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How Does Child Support Work in Florida?

If a couple has children, the Florida courts will ensure that their financial needs are met to the best of the parents’ abilities. Child support pays for things like food, health care, and shelter. You might be wondering about how child support is determined in Florida. This article provides a brief overview of what to expect. If you are looking for an experienced child support attorney in Jacksonville, call Parker & DuFresne today to set up a free consultation.

An Overview of Child Support in Florida

Raising children is expensive. When funds are coming from just one parent, the financial burden can be unbearable at times. Fortunately, in Florida, both parents are obligated to support their child financially. The “Income Shares Model” is used when calculating how much each parent pays in child support. This model is based on how the finances work in an intact household, where the parents’ money is pooled. The court uses a set of guidelines to determine how much of that money would be spent on supporting the child.

Both parents should discuss finances in the case of a divorce. Mediation with the help of a child support attorney in Jacksonville can help facilitate these conversations. In many families, one person primarily deals with finances. This can be problematic during a divorce. A calm, rational conversation about the division of assets is beneficial for everyone involved.

The Child Support Calculation Process

When calculating child support, the first thing the court requires is a financial affidavit from both parties. These come in two forms:

  • Form 902(b) for couples with a gross income less than $50,000 a year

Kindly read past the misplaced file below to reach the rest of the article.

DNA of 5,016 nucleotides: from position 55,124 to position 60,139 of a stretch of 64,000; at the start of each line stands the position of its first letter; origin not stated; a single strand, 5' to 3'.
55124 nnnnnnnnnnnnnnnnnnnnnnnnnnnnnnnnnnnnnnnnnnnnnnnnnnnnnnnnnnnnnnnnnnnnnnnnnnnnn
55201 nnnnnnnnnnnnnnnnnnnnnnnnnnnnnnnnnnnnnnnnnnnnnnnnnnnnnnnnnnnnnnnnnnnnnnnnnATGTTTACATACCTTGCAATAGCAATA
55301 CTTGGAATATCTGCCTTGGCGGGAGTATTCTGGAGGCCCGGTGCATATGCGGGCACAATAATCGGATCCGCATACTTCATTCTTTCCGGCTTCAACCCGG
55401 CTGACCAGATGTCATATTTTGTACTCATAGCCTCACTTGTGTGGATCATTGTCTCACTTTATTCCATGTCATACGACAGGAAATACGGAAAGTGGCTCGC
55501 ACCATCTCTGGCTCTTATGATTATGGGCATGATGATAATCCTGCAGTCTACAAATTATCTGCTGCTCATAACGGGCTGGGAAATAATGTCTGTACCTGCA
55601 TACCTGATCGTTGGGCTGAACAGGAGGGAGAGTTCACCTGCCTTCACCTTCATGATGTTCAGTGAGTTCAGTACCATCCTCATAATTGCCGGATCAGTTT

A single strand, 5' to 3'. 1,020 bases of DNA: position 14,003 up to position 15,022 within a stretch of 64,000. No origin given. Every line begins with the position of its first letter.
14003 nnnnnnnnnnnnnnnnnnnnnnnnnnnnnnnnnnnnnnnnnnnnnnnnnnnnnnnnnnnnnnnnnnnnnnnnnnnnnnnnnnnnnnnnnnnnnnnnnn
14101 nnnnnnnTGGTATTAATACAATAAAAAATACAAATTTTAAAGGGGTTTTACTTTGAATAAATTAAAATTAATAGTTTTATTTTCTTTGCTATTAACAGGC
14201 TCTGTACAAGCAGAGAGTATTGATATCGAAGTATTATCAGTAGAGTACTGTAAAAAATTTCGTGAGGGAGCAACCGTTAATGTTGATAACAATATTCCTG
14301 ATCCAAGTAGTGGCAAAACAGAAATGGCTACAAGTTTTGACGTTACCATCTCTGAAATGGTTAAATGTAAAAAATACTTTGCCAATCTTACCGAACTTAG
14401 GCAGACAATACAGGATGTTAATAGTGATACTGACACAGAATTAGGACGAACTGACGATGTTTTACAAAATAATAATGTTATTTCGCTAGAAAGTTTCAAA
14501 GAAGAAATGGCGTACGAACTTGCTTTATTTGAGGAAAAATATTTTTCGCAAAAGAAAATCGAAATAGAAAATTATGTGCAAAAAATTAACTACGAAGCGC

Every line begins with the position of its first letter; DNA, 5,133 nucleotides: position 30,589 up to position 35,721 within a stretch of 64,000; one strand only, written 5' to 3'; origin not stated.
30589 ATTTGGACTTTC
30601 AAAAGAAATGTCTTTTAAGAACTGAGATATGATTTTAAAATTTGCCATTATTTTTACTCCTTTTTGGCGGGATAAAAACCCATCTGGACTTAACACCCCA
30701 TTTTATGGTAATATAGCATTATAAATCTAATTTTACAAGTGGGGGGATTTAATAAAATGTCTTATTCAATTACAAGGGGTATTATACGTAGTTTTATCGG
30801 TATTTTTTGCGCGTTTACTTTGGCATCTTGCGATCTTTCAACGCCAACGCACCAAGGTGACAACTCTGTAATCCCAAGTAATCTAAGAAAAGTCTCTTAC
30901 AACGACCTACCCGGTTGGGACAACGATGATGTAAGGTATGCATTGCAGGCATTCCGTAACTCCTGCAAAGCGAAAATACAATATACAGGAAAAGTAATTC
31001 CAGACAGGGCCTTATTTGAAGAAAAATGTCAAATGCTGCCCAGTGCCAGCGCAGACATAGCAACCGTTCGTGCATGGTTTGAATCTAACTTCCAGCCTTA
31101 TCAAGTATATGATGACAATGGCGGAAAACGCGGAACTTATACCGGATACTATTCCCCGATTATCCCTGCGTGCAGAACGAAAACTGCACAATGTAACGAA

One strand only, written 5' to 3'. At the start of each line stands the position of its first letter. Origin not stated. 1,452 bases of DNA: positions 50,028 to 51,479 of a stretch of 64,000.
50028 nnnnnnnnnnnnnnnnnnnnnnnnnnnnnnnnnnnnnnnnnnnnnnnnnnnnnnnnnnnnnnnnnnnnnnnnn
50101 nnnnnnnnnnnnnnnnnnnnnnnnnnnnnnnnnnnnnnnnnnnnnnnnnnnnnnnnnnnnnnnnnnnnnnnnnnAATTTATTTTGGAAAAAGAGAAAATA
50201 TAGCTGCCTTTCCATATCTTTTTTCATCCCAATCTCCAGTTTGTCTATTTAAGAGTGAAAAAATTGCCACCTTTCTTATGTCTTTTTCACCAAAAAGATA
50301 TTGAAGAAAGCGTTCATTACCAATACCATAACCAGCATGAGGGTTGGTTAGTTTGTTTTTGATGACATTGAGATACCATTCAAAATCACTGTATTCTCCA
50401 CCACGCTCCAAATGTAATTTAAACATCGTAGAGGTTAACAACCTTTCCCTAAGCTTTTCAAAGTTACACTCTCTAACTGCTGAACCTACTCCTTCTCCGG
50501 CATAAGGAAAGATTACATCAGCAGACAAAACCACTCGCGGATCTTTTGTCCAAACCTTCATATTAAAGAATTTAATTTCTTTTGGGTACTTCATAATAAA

• Form 902(c) for couples with a gross income of $50,000 or more a year

These forms state the gross income each parent earns. From that gross amount, some expenses will be deducted, including income tax payments, certain health insurance premiums, and mandatory union dues among others. The court then uses the Child Support Guidelines to determine the amount that would be spent on the child if the parents were together. That amount is then divided between the parents based on how much income they make.

In simple terms, imagine the custodial parents makes $1,200 per month, and the non-custodial parent makes $1,800 per month. In this case, the custodial parent would owe 40%, and the non-custodial parent would owe 60%.

Other expenses, including education and child care, are also divided according to the amount earned by each parent. Sometimes it can be better for one parent to pay a certain portion of these expenses. These arrangements can be agreed upon with court approval.

Modifications and Child Support’s Effects on Taxes

Unlike alimony, child support is not taxed as income or tax deductible. It used to be possible to pay higher alimony to pay less child support. However, new laws make this more difficult. Once a child support agreement is made, it can only be adjusted if there is a substantial change in circumstances. Some examples of substantial changes in circumstance are loss of a job or a significant raise.

Visit a Child Support Attorney in Jacksonville

If you are going through a divorce and have children, come to Parker & DuFresne. We have decades of experience helping the people of Jacksonville with their cases. Contact us or visit our office today for a free consultation.

Parker and DuFresne

Parker and DuFresne